Ridout & Maybee successful in invalidating trademark registered in bad faith and obtaining punitive damages award

Jan 13 2023

On December 23, 2022, the Federal Court invalidated four registered marks owned by Quebec-based Alliance Autopropane Inc. (“AAP”). AAP obtained the right to use the trademark ALLIANCE AUTOGAS as a sublicensee of US-based propane gas company, Blossman Gas, Inc. (“Blossman”). While still a sublicensee, AAP applied to register in its own name the ALLIANCE AUTOGAS Design trademark used by Blossman since 2009 in the US and 2012 in Canada. It also applied to register three other design trademarks incorporating the words ALLIANCE and AUTOPROPANE [the AAP Marks]. Blossman, represented by Ridout & Maybee LLP, brought an application to strike the trademark registrations from the Trademark Register, and to stop AAP from using the AAP Marks and the trademark and trade name ALLIANCE AUTOPROPANE.

The Court invalidated the four registered trademarks. Specifically, with respect to the ALLIANCE AUTOGAS Design trademark the Court found that AAP acted in bad faith by registering the mark based on agreements in place and its knowledge of the mark:

[124] At the time of its application for the ’034 Mark in September 2014, therefore, AAP had actual knowledge of Blossman’s ALLIANCE AUTOGAS Design trademark. It knew that Caledon was Blossman’s licensee of the ALLIANCE AUTOGAS Design trademark. It knew it was only a sublicensee of that mark and not the owner of it. It knew that it had not yet used that mark pursuant to the license. And it knew that it had agreed that its rights to use the mark were dependent on the continuation of the Blossman-Caledon Agreement and the Caledon-AAP Agreement. It nonetheless applied to register the ALLIANCE AUTOGAS Design in its own name, without advising Blossman it was doing so. In such circumstances, I conclude that AAP cannot reasonably or in good faith have applied to obtain for itself the exclusive right to use the trademark in Canada.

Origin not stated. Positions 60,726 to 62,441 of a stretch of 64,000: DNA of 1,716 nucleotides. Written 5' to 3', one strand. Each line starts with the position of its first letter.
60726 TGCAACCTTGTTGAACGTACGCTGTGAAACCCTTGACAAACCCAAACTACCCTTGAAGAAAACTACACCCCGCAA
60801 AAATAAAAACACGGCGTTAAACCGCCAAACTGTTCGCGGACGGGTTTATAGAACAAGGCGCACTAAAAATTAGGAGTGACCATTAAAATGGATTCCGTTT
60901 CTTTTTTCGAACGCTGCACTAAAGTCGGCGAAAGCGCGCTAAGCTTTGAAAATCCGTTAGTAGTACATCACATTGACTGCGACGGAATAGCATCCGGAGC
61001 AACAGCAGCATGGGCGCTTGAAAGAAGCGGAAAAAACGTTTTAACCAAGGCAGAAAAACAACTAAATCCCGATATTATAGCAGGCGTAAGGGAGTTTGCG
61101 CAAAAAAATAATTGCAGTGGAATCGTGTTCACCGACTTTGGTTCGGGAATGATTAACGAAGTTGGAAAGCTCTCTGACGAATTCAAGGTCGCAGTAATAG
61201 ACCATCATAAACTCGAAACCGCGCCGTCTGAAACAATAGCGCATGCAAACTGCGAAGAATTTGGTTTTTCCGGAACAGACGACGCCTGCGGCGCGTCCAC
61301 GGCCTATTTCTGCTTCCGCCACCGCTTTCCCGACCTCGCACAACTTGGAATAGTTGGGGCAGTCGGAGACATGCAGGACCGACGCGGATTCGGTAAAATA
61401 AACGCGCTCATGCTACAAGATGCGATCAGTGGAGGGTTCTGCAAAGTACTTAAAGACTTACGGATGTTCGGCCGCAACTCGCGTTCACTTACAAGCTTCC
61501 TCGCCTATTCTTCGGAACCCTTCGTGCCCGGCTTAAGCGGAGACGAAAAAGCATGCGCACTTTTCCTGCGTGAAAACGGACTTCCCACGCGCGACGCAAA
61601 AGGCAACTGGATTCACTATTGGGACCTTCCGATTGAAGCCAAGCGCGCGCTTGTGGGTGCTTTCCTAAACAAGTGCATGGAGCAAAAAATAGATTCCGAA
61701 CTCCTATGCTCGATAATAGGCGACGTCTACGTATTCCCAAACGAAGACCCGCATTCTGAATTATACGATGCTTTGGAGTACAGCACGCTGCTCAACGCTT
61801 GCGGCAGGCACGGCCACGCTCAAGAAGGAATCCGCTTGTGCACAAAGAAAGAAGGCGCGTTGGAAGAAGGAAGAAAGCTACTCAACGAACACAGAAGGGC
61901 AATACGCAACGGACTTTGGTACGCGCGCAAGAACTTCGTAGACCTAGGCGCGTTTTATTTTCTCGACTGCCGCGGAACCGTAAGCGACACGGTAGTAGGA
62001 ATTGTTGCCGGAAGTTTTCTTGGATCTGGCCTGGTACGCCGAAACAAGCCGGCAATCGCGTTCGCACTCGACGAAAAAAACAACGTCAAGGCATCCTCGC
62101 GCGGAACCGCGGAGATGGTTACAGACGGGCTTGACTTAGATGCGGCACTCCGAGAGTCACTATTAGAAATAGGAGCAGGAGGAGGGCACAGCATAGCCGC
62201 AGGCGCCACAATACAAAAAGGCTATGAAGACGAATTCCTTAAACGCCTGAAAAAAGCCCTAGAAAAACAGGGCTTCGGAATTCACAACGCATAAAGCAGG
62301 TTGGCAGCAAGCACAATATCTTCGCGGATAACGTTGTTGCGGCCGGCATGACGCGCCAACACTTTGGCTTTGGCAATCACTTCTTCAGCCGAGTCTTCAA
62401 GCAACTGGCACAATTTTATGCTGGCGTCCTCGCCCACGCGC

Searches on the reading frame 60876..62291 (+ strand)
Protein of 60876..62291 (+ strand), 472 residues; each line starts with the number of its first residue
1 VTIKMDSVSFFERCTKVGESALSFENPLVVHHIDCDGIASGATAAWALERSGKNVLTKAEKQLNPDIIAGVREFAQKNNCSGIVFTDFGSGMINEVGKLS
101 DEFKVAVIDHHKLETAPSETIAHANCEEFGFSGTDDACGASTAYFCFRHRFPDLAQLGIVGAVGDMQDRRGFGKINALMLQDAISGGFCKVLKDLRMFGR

The finding of a bad faith registration means that the mark was invalid ab initio (i.e. never validly registered). As such, AAP was not entitled to use the ALLIANCE AUTOGAS Design trademark registration as a defence to a claim of passing off and the associated damages, which the Court found were established by Blossman.

Additionally, based on the conduct of AAP, the Court awarded Blossman punitive damages:  

[182] Bad faith is an important factor in assessing whether punitive damages are warranted:

Fidler v Sun Life Assurance Co of Canada, 2006 SCC 30 at paras 60–75. Nonetheless, in my view, a finding of bad faith under paragraph 18(1)(e) does not automatically give rise to a claim for punitive damages. Consideration must also be given to whether other remedies—in which I would include the remedy of invalidity imposed by the Trademarks Act—are adequate in the circumstances to achieve the objectives of retribution, deterrence, and denunciation. In the current case, I have concluded that AAP acted in bad faith by applying to register the ’034 Mark when it knew that it was merely the licensee of the ALLIANCE AUTOGAS Design and that Blossman was the owner of the mark. It did not advise Blossman of its application or registration and, importantly, it maintained its registration for several years, refusing to abandon or transfer the registration long after it should have become apparent that it had no legal justification to do so.

 Blossman was also successful in obtaining a permanent injunction in restraining the use of marks at issue and costs.

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Tags: Abbas Kassam, IP Litigation & Enforcement, Timothy Bourne